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Pop culture obsessives writing for the pop culture obsessed.

Burn Notice: “Friends Like These”

Illustration for article titled Burn Notice: “Friends Like These”
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And so the Strickler plot begins in earnest! Sort of.

As I’ve said many times in these Burn Notice write-ups, I’m not overly invested in the show’s ongoing story. If the master-plot weaves into the case-of-the-week well, and ratchets up the tension, and allows Michael to work a little master-spy mojo, I’m cool with it. But I’m more about the dime novel poses and ‘80s TV explosions than I am about the mythology with this show.

That said, sometimes it can be frustrating when an episode sets off in one direction and then retreats into the standard Burn Notice formula. I think especially about the Season Two episode “Do No Harm,” in which Michael escapes Carla’s people in a tense chase and then literally, seconds later, spots his next client in the middle of the street, trying to kill himself. Along those same lines, the set-up for this week’s episode “Friends Like These” was so sloppy—with so many familiar elements—that it times it almost felt like fanfic.

No sooner has Michael gotten the lowdown from Strickler about his first on-his-way-to-having-his-burn-notice-reconsidered job—which involves taking pictures of an arms deal, with said weapons having been stolen from a CIA safe house—then he gets a call from Barry warning that a ledger has been stolen and that Barry’s life and livelihood are in serious danger. Michael quickly tracks the theft back to Barry’s girlfriend (played by Debi Mazar, who’s way too familiar a face to be stuck in a one-scene part), and then to a condo being used by a rough-hewn Russian and his apparently meek moll (played by the terrific Callie Thorne). Both of whom Michael and Sam promptly abduct.

Everything about the first 15 minutes of “Friends Like These”—from the return of the comically hapless Barry, to Michael putting Sam’s new relationship at risk by borrowing his honey’s villa, to Michael’s little speech about what to do when your first sweep of a place yields nothing, to Michael’s little speech about how torture yields nothing—felt like it could’ve been scripted by a Burn Notice scenario generator. Even Madeleine’s complaints about her leaky roof were warmed over.

But you know what? As routine as the set-up was, the knock-down was still awfully sweet. The episode’s big twist—that Callie Thorne’s ultimately unnamed character was the bad guy all along—was one that I guessed early, but the writers played with that expectation a little, by sticking the villainess with Fiona, who was trying to string her along and instead got played herself. For all her natural skepticism, Fiona’s got a romantic streak that can get her into trouble at times. In “Friends Like These,” it almost got her killed.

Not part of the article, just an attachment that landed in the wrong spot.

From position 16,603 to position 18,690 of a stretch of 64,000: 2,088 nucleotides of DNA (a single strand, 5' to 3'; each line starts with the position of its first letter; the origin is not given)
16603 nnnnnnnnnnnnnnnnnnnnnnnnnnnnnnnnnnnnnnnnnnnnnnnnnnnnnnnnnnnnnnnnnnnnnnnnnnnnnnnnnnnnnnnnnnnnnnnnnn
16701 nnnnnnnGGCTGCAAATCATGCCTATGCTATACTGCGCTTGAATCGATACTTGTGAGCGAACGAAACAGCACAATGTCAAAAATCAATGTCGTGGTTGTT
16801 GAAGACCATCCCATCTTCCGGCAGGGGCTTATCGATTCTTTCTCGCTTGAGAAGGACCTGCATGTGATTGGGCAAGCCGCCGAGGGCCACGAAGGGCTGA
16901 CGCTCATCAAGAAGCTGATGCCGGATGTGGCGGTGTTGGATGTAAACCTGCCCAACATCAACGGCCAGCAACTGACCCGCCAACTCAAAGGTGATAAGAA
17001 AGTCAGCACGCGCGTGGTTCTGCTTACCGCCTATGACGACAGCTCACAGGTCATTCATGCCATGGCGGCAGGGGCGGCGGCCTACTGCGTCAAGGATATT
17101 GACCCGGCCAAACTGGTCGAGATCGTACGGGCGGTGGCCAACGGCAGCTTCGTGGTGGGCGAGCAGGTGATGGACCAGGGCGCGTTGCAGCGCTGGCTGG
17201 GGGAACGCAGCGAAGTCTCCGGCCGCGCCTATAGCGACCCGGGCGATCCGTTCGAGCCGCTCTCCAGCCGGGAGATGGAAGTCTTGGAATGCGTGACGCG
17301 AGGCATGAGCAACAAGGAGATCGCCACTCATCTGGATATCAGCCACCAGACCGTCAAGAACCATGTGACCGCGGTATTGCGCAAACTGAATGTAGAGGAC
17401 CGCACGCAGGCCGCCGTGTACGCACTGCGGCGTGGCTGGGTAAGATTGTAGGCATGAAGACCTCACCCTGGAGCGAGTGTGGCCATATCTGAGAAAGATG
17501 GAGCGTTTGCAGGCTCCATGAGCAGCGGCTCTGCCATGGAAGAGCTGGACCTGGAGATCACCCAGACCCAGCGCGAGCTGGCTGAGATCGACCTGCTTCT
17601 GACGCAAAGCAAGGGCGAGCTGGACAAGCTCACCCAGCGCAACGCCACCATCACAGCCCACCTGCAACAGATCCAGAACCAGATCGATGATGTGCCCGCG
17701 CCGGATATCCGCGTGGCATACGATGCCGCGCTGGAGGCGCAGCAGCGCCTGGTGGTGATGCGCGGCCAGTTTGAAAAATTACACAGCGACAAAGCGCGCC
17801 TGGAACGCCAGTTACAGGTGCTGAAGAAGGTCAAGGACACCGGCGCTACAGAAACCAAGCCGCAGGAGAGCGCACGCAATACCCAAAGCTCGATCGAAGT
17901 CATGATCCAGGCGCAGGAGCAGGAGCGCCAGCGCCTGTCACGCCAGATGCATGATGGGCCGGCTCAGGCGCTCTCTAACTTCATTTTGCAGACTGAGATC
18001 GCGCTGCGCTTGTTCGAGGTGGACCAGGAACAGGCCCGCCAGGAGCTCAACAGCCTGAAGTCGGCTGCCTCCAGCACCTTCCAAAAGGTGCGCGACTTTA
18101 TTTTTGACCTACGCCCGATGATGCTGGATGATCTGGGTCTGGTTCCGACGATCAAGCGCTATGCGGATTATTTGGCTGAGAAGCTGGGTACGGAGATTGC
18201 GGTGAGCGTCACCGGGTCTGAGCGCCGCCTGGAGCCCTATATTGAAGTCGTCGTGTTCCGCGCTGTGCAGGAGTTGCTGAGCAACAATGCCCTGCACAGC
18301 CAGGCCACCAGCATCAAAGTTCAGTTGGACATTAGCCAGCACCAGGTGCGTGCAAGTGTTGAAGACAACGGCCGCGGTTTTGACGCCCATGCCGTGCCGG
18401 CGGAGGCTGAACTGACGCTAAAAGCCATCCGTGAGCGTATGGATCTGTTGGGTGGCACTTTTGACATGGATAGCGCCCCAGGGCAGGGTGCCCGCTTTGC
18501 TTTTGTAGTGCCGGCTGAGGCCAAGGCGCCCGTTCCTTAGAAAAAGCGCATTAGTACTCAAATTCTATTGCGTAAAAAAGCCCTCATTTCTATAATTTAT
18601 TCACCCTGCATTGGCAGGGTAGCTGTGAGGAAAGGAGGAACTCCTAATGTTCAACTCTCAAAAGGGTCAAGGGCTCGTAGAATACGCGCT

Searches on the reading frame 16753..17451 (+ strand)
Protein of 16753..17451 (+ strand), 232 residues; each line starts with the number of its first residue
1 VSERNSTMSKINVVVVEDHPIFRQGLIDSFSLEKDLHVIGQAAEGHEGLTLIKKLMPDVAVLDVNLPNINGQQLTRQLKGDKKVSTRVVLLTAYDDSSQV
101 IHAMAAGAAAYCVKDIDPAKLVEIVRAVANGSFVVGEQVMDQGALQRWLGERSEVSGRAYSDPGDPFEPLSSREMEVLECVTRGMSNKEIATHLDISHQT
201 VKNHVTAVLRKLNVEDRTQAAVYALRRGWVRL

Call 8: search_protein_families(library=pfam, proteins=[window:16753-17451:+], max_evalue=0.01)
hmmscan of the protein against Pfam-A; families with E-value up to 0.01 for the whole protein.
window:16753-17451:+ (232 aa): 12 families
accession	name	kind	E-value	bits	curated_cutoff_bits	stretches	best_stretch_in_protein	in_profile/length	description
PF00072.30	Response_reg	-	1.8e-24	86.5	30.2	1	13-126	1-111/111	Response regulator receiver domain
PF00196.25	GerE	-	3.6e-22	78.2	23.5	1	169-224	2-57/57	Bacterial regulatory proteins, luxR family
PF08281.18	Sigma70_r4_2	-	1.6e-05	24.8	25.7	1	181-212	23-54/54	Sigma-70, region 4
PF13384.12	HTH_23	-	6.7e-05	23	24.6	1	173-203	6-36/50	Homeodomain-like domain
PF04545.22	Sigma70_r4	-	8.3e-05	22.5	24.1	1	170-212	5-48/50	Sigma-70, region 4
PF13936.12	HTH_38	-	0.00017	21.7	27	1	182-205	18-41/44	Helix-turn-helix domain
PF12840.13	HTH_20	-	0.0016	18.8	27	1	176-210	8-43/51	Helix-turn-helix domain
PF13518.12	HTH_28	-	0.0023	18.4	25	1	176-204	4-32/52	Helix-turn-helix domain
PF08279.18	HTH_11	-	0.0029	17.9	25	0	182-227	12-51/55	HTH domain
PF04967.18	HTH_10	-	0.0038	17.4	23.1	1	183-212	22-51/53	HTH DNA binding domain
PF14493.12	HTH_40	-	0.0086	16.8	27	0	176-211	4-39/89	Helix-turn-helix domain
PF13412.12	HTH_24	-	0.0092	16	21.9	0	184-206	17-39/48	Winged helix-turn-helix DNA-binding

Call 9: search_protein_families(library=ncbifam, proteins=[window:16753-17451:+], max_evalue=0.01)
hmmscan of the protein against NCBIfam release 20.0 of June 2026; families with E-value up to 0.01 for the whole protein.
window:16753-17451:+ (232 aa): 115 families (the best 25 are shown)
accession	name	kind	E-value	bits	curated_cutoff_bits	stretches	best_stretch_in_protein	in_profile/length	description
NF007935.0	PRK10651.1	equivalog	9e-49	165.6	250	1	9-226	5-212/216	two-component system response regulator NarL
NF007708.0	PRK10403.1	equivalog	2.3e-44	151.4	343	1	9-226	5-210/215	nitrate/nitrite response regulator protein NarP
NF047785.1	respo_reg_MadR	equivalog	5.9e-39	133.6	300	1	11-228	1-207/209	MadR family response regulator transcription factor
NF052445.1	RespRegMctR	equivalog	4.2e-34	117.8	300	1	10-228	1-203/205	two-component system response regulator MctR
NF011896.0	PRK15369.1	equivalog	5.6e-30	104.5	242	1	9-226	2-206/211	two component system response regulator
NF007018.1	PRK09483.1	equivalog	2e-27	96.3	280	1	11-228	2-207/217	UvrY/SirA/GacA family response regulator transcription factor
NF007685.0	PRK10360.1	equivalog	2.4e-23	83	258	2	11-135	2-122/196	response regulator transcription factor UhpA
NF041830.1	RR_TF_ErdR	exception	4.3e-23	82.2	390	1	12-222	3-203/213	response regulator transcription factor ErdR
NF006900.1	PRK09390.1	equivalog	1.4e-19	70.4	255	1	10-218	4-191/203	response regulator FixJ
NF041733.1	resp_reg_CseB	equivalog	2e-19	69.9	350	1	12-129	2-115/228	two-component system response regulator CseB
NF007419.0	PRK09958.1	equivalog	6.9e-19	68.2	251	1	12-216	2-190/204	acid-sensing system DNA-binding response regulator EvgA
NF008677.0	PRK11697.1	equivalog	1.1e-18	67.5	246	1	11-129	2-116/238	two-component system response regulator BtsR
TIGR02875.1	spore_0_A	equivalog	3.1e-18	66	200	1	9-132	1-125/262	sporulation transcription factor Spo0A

I also appreciated that in addition to some nifty spy bits (like the scene where Michael and Fiona find a “burn safe” and freeze its contents, and the scene where they put a triangulation tail on Thorne’s character) and some cool surprises (as in the scene where Michael and Sam try to pass themselves off as part of a criminal organization and promptly get shot at), the episode did eventually tie the Barry’s ledger plot and the Strickler’s gig plot together in a way that was really effective, thematically. In order to dupe the bad guys, Michael has to rush in and rough up Fiona a little without her knowing about it. Fiona takes this partly as an example of Michael “changing” since he took the job with Strickler (yeah yeah, whatever), though it’s also clear that she’s hurt in large part because she hates feeling left out of the plan, and taken for granted.

And so… payback. Fiona refuses to help Michael on the Strickler job, and he gets a taste of what it’s going to be like back in the field on his own, without Fiona or Sam to help. He also gets a taste—like Fiona—of what it’s going to be like not to be in the know during a mission. Unlike his own operations, which he runs with full command of all the details, the job he does for Strickler has a lot of behind-the-scenes intel that he’s never going to be privy to. It takes some grinding for “Friends Like These” to get going, but once it does, it heads somewhere. It drives Michael closer to the moment when he may have to decide that his personal quest isn’t going to bring him the satisfaction he thinks it will.


Grade: B

Stray observations:

-I could really go for a Miller Genuine 64 right now… how about you?

-Another beautifully shot episode, by the way, with multiple split-screens, a scene in the rain (a rarity on this show), and a clever bit with Barry on the phone at Maddy’s house, framed behind the drips coming from the leaky roof. There were one too many soft-focus shots of Fiona, but still… for the first 15 minutes I was tuning out the script and just drinking in the visuals, and the show was still enjoyable.


-Oh, that Marmaduke. He will never learn.

-“Property Of Barry?” Really?

-If you make a noise after we shoot, we’re going to have to shoot you for real.

-Apologies for the lateness of this review. Had to wait until Donna finished covering SYTYCD.